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2013 Ford Escape Gas Mileage

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  • escapeismescapeism Posts: 39
    edited December 2012
    No offense, but you must :
    1. Drive like a sissy, or
    2 drive downhill both ways.

    :blush:

    Sorry, but I have to DRIVE here in DC so I don't get run over. Maybe something is wrong with the EPA folks and not the car.
  • No, it's not just that, it's a combination of - 1) Three recalls for ENGINE FIRES, not overheating, BIG difference, which will hurt resale value. 2) Small gas tank which reduced my range from 290-310 with the '10 Escape to 235-260 with '13. 3) Averaging 18.9mpgs in the '13 Escape in mixed driving compared with 23.5mpgs in the '10 Escape with: same driving style, same gas stations, same time of year, same mileage to compare (1st 2,500mi). 4) Four trips to the dealer with MyFordTouch Issues, one of which was sitting at a stop light and having the radio just shut off, then the heat/climate system shutting off, then the radio turning back on and then the heat/climate system coming back on, all by itself. Also, microphone didn't work, had to be fixed, clock will just set itself to any ole' time it wants, now my microphone is working but there is no audio coming back from the system. One annoying problem, no problem, a litany of annoying problems and un-met expectations, not an enjoyable owning experience. Does that meet your approval for my dismissal of this vehicle? Maybe next year they'll get the "bugs" worked out, but there isn't much fun owning something that's nothing but a headache.
  • usa1fanusa1fan Posts: 68
    edited December 2012
    XD

    1. Yep, but most of us call it "driving like we want to get decent fuel economy"
    2. Sometimes. It's hard to find areas around here that work for that, but, Mystery Hill Road is great!

    Your final comment pretty much sums up why you don't get the fuel economy that I do- it's okay, too. But you can't blame the car for the results you see when you have to (or feel that you have to) drive that way.

    And, as I've posted many times before, the main problem with windows stickers is that people don't understand what the purpose of those numbers really are, or are just being willfully stupid; The sticker isn't *what you will get*, so much as an index allowing you to compare different vehicles under *similar driving conditions to each other*. In other words, 26 mpg combined for vehicle A versus 21 mpg combined for vehicle B means, NOT that you'll get 26 (or 21) mpg for either in *your* combined driving, but that 'A' will most likely get better fuel economy than 'B' for most people in combined driving situations.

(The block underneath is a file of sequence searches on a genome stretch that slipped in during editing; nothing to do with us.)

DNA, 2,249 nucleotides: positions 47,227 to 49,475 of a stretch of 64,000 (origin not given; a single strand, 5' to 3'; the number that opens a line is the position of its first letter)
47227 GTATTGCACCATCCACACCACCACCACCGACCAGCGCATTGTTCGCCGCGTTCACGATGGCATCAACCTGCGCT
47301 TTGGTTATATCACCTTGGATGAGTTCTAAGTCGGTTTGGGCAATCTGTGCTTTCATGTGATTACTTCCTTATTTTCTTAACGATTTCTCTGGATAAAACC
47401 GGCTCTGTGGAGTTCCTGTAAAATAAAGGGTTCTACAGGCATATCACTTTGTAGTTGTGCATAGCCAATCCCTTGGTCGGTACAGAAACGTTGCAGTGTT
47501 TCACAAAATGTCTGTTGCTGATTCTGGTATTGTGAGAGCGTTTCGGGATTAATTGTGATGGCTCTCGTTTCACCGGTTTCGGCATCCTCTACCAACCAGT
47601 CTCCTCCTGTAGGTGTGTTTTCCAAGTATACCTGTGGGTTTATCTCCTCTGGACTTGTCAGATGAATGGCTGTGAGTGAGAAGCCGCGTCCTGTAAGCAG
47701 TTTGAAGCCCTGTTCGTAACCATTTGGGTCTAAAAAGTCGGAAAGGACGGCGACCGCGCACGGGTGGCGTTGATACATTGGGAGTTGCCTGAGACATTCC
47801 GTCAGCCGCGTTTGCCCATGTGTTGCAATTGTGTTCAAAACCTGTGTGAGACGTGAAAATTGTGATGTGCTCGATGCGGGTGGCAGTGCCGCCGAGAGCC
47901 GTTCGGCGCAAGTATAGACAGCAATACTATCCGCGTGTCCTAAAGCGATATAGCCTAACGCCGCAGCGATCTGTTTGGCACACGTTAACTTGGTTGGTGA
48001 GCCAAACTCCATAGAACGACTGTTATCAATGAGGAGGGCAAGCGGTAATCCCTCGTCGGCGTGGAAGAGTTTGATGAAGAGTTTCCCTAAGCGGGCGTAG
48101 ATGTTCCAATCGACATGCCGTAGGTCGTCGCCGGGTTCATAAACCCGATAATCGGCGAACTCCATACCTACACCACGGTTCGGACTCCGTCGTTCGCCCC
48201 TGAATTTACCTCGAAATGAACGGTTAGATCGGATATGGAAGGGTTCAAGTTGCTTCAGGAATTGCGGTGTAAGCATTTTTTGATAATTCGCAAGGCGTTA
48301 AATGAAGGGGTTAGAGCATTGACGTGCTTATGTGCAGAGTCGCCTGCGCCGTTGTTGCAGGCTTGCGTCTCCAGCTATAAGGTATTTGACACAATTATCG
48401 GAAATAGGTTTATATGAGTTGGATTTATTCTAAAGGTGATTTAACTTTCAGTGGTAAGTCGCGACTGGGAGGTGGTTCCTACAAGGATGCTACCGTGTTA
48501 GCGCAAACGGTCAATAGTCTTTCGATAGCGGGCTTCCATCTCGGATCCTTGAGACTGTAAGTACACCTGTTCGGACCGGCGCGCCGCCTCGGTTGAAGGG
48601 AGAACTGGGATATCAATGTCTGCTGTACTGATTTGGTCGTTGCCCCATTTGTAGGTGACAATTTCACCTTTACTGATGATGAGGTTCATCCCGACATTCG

Maybe they should go straight to a 1-100 scale, without even referencing a mpg number at all, since most people simply can't seem to grasp the real purpose of the sticker anyway.

    Not to say that there isn't other room for improvement in the stickers, but if they try to make sure they fit EVERY driver in EVERY condition, they become useless. Essentially, EVERY car has a range from 0 mpg (if you leave your car idling through a full tank) to some seemingly outrageous (hypermiling) number, depending on who / where / when / how it's driven. This is also why there are some folks who post on forums about not getting the 'advertised' numbers. I'd wager there are plenty who *are* getting those numbers or better, but we never hear about them. Like everything else, the people screaming are usually the people who are unhappy, the rest just go about their business as usual and see no reason to search the internet for topics about 'why am I getting great fuel economy'..